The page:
What makes a domain name valuable?

If you’re looking to buy a domain name that’s owned by another company or individual, there are a number of criteria you can apply to help determine if the price is right. Here are some of the key factors that contribute to a domain’s value:

It’s a .com. For now and the foreseeable future, this is the domain of choice for businesses. If you want to be taken seriously, you want a .com domain name.

It’s distinctive and will help brand your business. Consider the difference between BokJoy and ChineseCabbage. The first is clever and fun, and has a variety of positive associations (freshness, greens, health, happiness, Chinese food…). It’s the kind of name that could be a springboard into a marketing campaign that truly brands your business. The second name is purely descriptive, and about as distinctive as a plain white dinner plate. Guess which one stands a better chance of attracting customers?

It’s catchy. Linguistic strategies like alliteration (FreshFare, BusyBites), rhyme (WisePrise, BoldHold), and wordplay (ZoomLends, InstantMeplay, Airmada, Roamio) make a name stickier and easier to remember. And by playing off existing expressions or words, a name can also provide a built-in sense of familiarity that adds to their memorability—and value.

It’s a real word or composed of real words. Real words and expressions (EvenKilter, SalesFleet) sound familiar, are generally easier to spell, and can drive Internet traffic. These kinds of domain names are also much scarcer, which adds to their price.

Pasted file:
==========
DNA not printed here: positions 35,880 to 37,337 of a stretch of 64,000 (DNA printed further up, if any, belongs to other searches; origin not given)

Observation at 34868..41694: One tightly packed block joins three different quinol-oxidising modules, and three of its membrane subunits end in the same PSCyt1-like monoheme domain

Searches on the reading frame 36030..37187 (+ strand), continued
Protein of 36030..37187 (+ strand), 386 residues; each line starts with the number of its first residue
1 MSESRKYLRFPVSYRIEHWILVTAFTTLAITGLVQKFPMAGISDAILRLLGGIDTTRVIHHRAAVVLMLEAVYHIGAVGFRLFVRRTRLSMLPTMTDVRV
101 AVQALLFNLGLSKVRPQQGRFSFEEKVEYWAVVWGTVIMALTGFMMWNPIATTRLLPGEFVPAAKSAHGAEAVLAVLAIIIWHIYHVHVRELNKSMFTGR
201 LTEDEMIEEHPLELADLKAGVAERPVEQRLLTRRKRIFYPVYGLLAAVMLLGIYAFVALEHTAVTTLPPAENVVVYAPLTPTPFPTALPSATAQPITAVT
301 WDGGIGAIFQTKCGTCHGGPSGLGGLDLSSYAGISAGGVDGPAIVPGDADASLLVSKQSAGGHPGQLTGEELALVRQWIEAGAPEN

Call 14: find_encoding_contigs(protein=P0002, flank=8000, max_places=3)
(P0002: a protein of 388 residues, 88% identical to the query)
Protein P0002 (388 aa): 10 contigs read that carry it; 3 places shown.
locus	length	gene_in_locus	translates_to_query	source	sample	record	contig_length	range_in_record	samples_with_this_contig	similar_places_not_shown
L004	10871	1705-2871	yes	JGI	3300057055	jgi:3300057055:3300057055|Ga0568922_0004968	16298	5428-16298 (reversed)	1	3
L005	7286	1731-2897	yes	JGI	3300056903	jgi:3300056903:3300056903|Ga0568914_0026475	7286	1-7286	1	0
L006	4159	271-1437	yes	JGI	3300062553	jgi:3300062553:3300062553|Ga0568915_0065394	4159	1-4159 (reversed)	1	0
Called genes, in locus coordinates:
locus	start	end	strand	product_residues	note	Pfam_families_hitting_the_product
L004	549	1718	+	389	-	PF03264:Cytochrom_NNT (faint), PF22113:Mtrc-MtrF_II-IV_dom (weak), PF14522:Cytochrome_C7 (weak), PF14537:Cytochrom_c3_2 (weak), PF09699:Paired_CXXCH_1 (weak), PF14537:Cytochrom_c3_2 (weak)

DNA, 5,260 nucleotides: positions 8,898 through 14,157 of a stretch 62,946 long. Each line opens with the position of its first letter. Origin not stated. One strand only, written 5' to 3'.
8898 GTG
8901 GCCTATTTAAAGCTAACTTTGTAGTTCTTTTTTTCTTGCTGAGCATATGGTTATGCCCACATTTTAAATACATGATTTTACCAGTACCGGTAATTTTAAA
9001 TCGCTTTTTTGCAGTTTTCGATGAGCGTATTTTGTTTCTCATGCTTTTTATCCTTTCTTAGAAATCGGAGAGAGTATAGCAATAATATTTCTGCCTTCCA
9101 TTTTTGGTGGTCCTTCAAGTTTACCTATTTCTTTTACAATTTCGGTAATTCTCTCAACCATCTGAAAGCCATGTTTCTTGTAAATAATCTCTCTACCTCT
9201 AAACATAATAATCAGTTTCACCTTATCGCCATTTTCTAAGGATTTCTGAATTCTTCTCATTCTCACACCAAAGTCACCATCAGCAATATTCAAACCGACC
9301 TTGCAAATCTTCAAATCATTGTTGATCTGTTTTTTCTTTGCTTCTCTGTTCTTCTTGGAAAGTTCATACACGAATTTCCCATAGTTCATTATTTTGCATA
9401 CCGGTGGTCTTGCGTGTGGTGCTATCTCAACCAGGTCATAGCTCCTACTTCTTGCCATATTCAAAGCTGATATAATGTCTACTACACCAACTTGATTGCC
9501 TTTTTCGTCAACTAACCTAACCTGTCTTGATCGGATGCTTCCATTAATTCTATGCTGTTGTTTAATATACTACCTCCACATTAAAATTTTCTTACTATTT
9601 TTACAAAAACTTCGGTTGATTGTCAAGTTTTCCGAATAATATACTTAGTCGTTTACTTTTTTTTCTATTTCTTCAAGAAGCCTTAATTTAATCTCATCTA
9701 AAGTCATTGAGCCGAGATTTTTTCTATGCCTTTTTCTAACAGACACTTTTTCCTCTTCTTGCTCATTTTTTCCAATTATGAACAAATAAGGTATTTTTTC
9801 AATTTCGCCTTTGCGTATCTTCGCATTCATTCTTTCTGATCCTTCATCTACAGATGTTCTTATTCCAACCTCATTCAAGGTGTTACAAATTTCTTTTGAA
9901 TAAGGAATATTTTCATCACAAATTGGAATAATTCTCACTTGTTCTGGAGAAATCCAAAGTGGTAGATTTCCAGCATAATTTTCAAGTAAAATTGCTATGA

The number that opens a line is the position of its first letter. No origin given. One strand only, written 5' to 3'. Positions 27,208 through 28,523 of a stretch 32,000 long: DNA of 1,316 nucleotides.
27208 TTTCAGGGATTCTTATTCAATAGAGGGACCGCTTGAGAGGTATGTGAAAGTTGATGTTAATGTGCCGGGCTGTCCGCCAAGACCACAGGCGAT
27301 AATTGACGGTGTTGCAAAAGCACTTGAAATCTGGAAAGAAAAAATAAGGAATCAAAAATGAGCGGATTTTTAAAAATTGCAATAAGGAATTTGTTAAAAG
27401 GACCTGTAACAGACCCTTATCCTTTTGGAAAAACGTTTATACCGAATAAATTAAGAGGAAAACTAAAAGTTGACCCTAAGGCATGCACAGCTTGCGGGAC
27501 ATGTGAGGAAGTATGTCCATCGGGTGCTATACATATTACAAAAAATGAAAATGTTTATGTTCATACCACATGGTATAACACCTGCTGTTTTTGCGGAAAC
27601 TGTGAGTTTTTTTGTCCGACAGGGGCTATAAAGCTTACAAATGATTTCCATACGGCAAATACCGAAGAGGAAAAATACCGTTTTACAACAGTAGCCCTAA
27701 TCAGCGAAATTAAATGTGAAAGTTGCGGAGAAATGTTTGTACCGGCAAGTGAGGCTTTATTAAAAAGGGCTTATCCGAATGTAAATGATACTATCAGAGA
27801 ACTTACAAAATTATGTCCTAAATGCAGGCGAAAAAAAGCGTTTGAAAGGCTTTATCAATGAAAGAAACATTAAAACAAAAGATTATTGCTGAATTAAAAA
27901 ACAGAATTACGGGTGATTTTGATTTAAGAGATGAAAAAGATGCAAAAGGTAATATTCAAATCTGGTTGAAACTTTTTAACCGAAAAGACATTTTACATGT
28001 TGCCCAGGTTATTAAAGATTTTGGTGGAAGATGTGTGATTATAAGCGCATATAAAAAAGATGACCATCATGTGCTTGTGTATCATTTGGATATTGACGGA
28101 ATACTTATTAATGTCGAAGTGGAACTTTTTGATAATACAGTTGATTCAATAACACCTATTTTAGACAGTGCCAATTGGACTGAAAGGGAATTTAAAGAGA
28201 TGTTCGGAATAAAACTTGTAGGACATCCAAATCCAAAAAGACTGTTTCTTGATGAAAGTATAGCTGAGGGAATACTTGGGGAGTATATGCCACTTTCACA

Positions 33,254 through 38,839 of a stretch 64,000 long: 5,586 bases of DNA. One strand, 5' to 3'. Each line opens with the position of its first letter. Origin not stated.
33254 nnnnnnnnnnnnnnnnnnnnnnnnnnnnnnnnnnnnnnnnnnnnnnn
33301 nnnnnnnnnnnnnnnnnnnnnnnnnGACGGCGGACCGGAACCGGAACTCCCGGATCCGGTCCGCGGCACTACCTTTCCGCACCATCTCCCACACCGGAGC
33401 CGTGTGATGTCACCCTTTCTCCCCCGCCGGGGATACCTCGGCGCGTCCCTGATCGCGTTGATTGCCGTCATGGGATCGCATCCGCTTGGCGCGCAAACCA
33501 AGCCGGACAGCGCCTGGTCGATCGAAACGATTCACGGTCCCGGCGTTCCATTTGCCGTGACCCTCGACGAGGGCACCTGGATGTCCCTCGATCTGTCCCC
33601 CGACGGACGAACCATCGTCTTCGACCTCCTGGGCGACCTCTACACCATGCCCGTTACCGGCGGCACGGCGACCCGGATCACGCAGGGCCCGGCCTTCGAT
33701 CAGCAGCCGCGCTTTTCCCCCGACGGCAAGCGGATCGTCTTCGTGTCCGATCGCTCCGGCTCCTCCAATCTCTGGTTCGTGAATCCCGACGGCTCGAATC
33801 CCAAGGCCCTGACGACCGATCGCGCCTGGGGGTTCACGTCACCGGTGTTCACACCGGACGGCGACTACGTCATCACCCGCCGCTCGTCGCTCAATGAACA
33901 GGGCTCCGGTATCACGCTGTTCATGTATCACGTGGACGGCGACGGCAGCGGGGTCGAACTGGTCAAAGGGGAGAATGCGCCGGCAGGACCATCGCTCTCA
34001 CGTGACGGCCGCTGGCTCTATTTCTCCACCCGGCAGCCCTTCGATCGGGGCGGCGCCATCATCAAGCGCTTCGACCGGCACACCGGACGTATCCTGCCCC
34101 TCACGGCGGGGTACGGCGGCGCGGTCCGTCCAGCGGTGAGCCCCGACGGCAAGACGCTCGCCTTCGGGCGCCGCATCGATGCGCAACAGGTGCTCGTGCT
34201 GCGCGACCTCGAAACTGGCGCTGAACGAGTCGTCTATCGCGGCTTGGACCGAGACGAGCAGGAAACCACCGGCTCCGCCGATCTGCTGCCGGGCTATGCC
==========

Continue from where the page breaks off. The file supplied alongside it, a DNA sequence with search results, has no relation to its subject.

It’s under 8 letters. Humans are lazy creatures. Shorter domain names (Vansis, Tutro, Nanios) are easier to type, and often (although not always) easier to remember.

It’s intuitive to spell and say. Abilize, Everprise, Sighten: none of these domain names are real words, but all of them are simple to spell and pronounce if you’re an English speaker. (For a global audience, on the other hand, names with a consonant-vowel-consonant construction, like Asana, Kodak, and Coca-Cola, are the easiest to pronounce.) Other factors that go into ease of pronunciation are how melodic a name is (does it flow?), and whether the stress syllable is in the place you’d expect.

Of course, a domain name’s value to you will also be determined by how well it embodies the messaging, tonality, and personality you want to project for your brand. Bear all of these different factors in mind, and you should have a better sense of what a name is worth (or not worth) to you, and when it’s time to open your wallet.

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